This little fiasco at the Taal Vista Hotel could mean a lot


The invitation was for a 10 am meeting with Bobi Tiglao on Wednesday in, the text message said, “Taal Vista Lodge”. It turns out that Waze traced this location not to Tagaytay as intended, but to an area on the outskirts of town actually ringing Nasugbu, Batangas. So, as I reached Tagaytay a good 30 minutes before the meeting time, after passing the mark to the Nasugbu limit, I was the last to arrive at the actual meeting place, not Taal. Vista Lodge but Taal Vista Hotel. Peter, the comrade who sent me the invitation, told me it’s all the same, Vista Lodge or Vista Hotel, but for Waze, it’s all a difference. You say it wrong, Waze is taking you to the wrong place.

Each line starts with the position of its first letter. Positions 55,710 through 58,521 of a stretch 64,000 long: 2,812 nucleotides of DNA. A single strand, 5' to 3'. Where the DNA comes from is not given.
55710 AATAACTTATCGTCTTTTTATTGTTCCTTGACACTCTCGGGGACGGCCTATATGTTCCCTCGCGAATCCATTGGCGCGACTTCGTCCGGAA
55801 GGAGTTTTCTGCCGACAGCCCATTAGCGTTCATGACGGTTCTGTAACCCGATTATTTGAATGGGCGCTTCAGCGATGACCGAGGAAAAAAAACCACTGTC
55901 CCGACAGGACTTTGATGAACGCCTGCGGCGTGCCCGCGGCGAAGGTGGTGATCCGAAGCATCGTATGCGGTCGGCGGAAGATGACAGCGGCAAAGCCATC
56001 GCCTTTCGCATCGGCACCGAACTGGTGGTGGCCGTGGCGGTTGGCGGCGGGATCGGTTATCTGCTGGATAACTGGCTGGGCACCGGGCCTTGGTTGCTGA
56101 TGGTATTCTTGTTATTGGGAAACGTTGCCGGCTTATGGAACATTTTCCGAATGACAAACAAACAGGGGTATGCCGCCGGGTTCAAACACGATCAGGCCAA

Either way, all’s well that ends well. After a nomenclature change on the Waze mobile tracker from “Lodge” to “Hotel”, we finally succeeded. There, after getting out of my car, I made my way to the hotel entrance, confident to be on time as the doorman and receptionist refused entry because I didn’t have a notebook. vaccination. My blood pressure rose instantly (I have this built-in physical barometer that alerts me whenever I have high blood pressure, which is why I had a lovely nurse accompany me on the trip to confirm my blood pressure. blood pressure device at any time and administer the corresponding medication).

“I will never be admitted to this hotel!” I yelled at the guy who was handling the arrival of the guests at the meeting. “I will never get vaccinated.”